Venn is creating a marketplace for charitable investing. They are removing the obstacles that donors face in making charitable investments directly. By opening a special donor-advised fund called a Venn Account, any individual or organization can recommend that their charitable dollars be used by Venn to make Program-Related Investments, or PRIs. Venn can syndicate any PRI among any number of Venn Accounts. Financial returns from these PRIs go back to participating funds for the donors to redeploy into new PRIs or to grant out as desired.
Venn recently made a program-related investment to Binary Bridge. BinaryBridge creates software that helps humanitarians do their work effectively and efficiently. You may recall our conversation with BinaryBridge founder Lori Most.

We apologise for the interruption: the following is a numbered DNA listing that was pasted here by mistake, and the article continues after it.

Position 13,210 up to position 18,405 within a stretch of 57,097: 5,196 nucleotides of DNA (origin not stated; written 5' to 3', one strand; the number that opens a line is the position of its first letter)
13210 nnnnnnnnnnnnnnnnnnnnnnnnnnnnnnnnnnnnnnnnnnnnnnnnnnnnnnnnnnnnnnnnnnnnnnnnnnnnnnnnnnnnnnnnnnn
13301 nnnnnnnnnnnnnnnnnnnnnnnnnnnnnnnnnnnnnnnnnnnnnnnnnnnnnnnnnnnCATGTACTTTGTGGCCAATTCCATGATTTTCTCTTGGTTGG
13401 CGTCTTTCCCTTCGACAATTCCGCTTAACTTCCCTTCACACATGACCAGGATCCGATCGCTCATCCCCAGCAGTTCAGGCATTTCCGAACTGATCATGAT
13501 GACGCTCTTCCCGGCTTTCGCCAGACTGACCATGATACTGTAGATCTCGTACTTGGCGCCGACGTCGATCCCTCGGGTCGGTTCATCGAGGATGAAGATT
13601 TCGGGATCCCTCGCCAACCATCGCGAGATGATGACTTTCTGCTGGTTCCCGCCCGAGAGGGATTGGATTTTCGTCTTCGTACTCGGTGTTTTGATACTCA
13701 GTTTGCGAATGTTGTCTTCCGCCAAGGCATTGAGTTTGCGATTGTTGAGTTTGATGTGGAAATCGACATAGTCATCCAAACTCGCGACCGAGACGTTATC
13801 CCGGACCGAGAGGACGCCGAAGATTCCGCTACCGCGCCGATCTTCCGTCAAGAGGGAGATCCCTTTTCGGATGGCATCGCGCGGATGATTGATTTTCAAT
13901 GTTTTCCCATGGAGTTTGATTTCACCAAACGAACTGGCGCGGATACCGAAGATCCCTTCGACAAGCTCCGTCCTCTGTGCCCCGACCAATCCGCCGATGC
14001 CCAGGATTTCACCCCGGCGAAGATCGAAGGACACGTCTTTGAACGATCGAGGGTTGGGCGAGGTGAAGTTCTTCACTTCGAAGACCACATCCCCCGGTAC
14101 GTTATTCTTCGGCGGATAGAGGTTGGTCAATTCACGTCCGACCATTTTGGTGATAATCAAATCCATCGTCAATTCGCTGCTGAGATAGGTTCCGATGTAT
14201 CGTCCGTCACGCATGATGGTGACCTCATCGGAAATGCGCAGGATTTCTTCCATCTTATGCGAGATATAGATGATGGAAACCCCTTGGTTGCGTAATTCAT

Who should seek program-related investing? Jeff suggests that business and nonprofit leaders ask themselves, “Is that I’m doing helping advance a charitable cause as defined by the IRS? And if the answer is yes, or maybe yes, the program-related investment tool is something that could apply to you and your goals.”
Social Entrepreneurship Quotes from Jeff Ochs
“If that kind of capital existed, what could we do?” Jeff Ochs, Venn Foundation
“It’s where charity and investing meet.” Jeff Ochs, Venn Foundation
“Today, there is not a market for charitable investing.” Jeff Ochs, Venn Foundation
“If capital behaved differently, what would be possible?” Jeff Ochs, Venn Foundation
“Capital is the lifeblood of our economy.” Jeff Ochs, Venn Foundation
“If we can change the nature of capital, we can change the way our economy works.” Jeff Ochs, Venn Foundation
Social Entrepreneurship Resources:
Feb 19 2018
Aug 20 2018
Jan 29 2018
General Mills is blending regeneration and philanthropy to create impact.